About the Book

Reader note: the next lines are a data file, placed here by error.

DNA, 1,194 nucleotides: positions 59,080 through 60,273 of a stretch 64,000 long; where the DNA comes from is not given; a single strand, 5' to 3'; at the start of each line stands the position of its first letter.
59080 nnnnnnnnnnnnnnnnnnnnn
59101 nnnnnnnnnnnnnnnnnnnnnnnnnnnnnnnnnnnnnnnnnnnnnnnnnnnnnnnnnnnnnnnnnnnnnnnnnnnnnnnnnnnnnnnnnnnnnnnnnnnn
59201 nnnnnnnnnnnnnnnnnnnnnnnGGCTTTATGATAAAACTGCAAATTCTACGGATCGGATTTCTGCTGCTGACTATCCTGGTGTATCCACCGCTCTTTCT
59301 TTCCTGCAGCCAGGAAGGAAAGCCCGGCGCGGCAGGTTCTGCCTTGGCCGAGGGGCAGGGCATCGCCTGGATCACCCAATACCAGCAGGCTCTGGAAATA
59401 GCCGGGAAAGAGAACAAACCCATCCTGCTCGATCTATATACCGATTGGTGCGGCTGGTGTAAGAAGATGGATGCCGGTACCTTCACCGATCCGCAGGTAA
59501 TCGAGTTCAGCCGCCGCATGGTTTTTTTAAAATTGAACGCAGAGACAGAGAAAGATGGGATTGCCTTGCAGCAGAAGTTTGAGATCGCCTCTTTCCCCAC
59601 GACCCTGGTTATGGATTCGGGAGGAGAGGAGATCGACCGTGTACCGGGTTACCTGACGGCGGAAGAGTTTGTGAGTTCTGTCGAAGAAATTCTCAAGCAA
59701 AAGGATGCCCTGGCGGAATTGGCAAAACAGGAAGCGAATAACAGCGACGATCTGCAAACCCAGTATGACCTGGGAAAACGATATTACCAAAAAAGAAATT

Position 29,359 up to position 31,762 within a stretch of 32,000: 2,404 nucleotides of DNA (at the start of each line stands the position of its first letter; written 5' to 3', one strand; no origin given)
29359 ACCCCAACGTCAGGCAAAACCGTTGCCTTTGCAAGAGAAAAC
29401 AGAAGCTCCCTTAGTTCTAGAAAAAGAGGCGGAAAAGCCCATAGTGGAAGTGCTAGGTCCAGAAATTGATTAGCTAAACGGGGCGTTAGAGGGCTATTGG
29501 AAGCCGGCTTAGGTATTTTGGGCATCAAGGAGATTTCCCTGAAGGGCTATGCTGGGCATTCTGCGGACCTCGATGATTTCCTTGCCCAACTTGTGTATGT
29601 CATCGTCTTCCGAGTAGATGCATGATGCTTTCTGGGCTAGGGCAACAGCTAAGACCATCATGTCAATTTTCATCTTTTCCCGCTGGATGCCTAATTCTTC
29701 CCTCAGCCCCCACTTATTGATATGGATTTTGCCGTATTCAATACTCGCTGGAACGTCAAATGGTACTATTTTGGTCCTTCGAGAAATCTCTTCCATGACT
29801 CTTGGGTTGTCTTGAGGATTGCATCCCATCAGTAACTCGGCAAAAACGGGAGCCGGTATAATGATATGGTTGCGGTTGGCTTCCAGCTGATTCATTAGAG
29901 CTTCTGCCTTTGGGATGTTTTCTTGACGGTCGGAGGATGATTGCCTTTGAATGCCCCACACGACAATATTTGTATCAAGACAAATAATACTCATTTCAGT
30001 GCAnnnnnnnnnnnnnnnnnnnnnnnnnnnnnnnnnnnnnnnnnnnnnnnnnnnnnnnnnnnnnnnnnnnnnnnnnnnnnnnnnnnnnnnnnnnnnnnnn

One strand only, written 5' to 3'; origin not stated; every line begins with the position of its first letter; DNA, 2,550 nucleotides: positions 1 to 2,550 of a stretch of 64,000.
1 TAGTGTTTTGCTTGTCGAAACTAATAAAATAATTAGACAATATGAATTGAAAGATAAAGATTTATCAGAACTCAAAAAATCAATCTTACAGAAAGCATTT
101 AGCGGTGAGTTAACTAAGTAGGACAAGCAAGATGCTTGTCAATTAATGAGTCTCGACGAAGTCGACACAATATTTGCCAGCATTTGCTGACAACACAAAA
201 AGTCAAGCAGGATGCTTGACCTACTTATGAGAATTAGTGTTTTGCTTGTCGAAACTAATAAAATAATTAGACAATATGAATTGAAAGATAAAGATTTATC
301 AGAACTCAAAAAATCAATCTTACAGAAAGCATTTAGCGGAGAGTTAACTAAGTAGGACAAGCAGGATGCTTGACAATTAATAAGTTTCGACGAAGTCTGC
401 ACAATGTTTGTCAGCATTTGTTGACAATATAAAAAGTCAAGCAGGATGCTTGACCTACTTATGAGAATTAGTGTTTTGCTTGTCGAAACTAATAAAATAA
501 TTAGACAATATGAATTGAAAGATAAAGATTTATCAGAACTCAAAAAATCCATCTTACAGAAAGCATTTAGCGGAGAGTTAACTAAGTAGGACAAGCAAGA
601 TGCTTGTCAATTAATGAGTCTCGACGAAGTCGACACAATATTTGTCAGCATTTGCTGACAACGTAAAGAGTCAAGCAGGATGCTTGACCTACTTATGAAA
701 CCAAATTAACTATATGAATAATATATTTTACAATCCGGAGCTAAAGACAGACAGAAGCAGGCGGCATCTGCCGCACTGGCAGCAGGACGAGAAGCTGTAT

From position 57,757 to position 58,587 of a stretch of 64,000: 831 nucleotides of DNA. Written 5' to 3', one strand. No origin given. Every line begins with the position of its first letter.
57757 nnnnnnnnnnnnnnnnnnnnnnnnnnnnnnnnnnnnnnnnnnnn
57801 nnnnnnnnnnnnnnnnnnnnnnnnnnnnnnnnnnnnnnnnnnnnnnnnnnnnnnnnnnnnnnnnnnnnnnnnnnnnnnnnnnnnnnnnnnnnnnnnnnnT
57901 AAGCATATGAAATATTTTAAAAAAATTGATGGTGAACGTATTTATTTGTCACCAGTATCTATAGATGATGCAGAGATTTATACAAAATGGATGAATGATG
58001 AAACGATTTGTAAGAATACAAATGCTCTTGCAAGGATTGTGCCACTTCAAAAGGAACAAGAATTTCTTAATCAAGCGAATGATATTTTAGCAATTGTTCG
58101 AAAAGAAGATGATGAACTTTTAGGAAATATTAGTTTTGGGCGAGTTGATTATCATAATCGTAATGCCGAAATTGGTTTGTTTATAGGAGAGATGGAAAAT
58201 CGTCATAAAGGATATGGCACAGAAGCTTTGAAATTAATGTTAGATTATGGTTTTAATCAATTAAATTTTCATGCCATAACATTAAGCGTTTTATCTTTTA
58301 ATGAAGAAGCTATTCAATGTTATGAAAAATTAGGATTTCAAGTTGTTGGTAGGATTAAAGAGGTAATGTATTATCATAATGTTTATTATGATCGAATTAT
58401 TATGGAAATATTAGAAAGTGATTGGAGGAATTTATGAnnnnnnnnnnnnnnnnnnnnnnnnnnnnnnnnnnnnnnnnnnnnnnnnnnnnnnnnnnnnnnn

A dramatic and sweeping account from master storyteller Jacob Abbott, detailing the trials, tribulations, errors, and ultimate tragedy of Charles I (1600–1649), who achieved fame by becoming the only monarch of Britain to be executed after his country was plunged into a devastating civil war. After detailing his early life’s adventures, including his unsuccessful attempt to marry a Spanish Habsburg princess, and his later marriage to the French Bourbon princess Henrietta Maria, Abbott provides the reader with a concise background to the origin of the English Civil War. This work adeptly pinpoints the causes of Charles’s ultimate downfall: the odious influence of George Villiers, first Duke of Buckingham; his marriage to a Roman Catholic, which alienated many Protestants; his failure to successfully support the Protestant forces during the Thirty Years' War; his attempt to force the Church of Scotland to adopt high Anglican practices (which led to the Bishops' Wars); his quarrels with the Parliament of England over his royal prerogative, and the popular resentment against excessive taxes and his increasingly autocratic style of rule. From 1642 onward, the increasing disturbances saw Charles plunged into the English Civil War, which pitted Royalists against Parliamentarians. For three years the battles raged back and forth across the land, and only ended with Charles’s defeat and surrender in 1645. Even then, the drama was not at an end: Charles refused to agree to a constitutional monarchy, and escaped captivity in 1647. Re-captured, his increasingly diminished forces were finally overcome by Oliver Cromwell's New Model Army, and Charles was put on trial for treason and executed in public in the center of London in January 1649. His death marked the abolition of the monarchy in Britain and the creation of a republic called the Commonwealth of England. The monarchy would only be restored in 1660, when Charles’s son was made king.